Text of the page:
The Problem With Having Kids Say 'Sorry' – Kveller
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The Problem With Having Kids Say ‘Sorry’

We’ve all seen it, whether you’re a parent, an educator, a grandparent, a babysitter, an aunt or an uncle. A child is speeding through a crowded playground and crashes into an unsuspecting child standing in his path. “Sorry!” he calls back without slowing down.

Meanwhile, across the playground, another child is eyeing a friend’s shiny tiara. Eventually, she snatches it off her friend’s head. Immediately, the friend is in tears, and almost as immediately the grabber’s mother is standing over her demanding she say “Sorry.” “Sorry,” the thief says reluctantly and returns the toy.

It’s what we are conditioned to do. We are all told by all of our caregivers to say “sorry” — and by age 3 or 4 it is automatic. Young children push over a friend and yell, “Sorry.” When teachers call out a child for her behavior in class, she is quick to offer an apology.

The problem is that we never stop to teach our children what it means to be “Sorry.” What good is an apology when there is no meaning behind it?

Recently, I noticed a scratch on a 4-year-old student’s neck after recess. I learned that another child had tried to grab him during a chasing game. When I called this child over to discuss the incident, he immediately did as most of my students do: He said “sorry” and he expected the conversation to end.

He expected that this one word would fix everything, until the next day, when he would again be called over to discuss another incident and again call upon this magical word to set him free of all guilt. “Sorry” was his — and most of his peers’ — get-out-of-jail-free card.

Instead, I called a meeting in the classroom. I asked all 17 of the preschoolers in my class what it means to be “sorry.” One said, “It’s when you do something bad.” Another children said, “It’s an apology. You have to apologize.” The final definition they agreed upon was: “You hurt a kid and you have to say you’re sorry.”

Then I had a turn to actually teach my class the definition of sorry and the proper way to use the word. I told them, “Sorry is said only when you notice something you have done, and you notice how you made yourself, or another child, or grownup feel. Maybe you hurt their body, or maybe you hurt their heart. Either way, you have to really notice that you hurt someone in some way. Then, you have to make a decision that this is something that you will try so hard to never do again. And then, you work really hard to never do that thing again.”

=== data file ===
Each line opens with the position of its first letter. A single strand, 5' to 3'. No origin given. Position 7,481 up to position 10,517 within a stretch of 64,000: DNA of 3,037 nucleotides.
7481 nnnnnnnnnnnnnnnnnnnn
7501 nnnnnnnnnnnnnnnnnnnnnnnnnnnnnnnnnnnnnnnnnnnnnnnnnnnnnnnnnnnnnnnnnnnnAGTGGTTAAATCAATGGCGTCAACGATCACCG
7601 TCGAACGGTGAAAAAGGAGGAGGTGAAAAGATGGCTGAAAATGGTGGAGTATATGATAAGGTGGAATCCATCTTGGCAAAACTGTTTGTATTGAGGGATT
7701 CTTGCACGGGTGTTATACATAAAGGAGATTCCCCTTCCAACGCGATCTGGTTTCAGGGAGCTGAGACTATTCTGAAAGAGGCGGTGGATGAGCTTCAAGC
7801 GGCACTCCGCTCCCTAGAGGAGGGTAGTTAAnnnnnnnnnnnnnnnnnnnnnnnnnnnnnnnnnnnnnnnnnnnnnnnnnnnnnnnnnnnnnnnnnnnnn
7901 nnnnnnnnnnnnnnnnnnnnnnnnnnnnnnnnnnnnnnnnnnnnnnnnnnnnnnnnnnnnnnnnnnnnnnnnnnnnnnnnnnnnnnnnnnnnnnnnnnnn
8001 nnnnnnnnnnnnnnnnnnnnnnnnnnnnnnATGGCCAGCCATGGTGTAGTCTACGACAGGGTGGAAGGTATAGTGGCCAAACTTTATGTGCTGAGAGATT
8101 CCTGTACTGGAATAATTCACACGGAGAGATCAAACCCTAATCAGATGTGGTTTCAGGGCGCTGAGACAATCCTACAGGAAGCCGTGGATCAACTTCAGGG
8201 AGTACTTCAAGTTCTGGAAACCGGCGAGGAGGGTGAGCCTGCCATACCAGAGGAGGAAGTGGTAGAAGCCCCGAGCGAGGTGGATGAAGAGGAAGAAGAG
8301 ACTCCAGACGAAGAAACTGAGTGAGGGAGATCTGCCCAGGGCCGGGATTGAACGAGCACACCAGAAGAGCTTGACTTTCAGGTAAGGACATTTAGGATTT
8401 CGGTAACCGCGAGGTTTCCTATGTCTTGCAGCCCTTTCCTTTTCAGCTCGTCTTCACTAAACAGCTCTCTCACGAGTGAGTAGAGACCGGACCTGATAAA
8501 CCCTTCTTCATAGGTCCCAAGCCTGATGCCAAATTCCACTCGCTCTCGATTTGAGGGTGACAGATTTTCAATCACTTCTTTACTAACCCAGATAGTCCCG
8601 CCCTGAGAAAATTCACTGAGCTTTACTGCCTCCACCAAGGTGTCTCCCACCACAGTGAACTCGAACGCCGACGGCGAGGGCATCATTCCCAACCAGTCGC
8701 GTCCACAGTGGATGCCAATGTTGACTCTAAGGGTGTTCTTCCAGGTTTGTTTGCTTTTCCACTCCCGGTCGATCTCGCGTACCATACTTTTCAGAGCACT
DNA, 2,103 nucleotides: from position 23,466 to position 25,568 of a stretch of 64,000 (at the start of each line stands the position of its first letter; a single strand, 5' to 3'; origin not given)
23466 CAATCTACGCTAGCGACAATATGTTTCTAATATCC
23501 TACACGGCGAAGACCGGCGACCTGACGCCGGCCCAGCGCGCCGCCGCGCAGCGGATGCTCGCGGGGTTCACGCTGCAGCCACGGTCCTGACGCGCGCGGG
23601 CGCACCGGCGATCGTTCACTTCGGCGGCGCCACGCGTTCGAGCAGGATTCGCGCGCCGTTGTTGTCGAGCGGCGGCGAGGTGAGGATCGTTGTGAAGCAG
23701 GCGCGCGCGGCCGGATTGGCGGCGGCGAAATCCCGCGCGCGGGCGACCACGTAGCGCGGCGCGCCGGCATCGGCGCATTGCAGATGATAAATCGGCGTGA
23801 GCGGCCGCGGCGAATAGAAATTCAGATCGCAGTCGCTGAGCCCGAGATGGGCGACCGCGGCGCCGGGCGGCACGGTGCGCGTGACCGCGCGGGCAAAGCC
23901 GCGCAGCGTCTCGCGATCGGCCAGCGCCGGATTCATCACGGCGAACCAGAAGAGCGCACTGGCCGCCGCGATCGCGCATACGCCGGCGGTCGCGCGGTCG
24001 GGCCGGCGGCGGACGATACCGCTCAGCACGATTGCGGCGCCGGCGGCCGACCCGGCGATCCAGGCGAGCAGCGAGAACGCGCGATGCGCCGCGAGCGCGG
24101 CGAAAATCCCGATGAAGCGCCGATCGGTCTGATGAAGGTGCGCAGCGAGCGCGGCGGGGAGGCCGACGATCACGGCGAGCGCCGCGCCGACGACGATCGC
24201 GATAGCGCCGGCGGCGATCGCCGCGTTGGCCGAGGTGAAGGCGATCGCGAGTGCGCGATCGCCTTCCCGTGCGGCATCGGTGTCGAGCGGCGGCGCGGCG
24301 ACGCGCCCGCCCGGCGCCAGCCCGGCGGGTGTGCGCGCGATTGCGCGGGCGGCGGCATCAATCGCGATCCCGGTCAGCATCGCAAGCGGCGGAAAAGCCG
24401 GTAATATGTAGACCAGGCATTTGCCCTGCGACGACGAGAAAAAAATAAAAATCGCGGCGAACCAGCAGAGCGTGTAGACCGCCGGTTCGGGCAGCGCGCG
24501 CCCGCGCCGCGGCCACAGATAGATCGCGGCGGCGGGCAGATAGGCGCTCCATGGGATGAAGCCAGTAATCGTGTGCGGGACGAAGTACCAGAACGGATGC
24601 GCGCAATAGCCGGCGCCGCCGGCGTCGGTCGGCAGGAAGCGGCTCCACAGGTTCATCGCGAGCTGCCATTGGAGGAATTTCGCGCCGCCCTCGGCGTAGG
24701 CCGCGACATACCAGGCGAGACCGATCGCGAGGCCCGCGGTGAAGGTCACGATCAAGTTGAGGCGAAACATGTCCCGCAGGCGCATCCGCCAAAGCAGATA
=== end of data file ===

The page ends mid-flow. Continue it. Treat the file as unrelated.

Since we broke down the word and gave it a true meaning, I’ve noticed that my class hardly uses the word “sorry.” I never force my children to say it — simply because this is not something I can force a child to feel.

This does not mean that I’m operating a classroom full of children who run around recklessly knocking into each other, snatching toys out of others’ hands, or crashing down each others’ block structures without showing remorse or making it right.

Instead, I would argue that our classroom has become more empathetic  since our discussion. Instead of throwing an offhand “sorry” at their victims, my 4-year-olds now know to “check in” with friends. They know to stop what they are doing, look at their friends’ faces to see their friend’s emotions, acknowledge what they have done, and ask some version of “Are you okay?” They now ask, “What can I do to make you feel better?”

Sometimes their friends will request ice, others ask for a hug, and some ask that their friends are more careful with their bodies. There is real learning, real conversation, real understanding of how our actions affect others — real empathy. This is something “sorry” never provided for my children before.

Sometimes, we are too quick to respond when we see our children do something hurtful; we are too quick to make things “better,” and perhaps overeager to teach our children manners and appropriate behavior. But it is often far more beneficial to slow down and carefully consider our responses to our children’s behaviors. We need to be more reflective — and more selective — of the language we use, and the way we model for our youngest members of society. A word is just a word if we don’t give it meaning for children.

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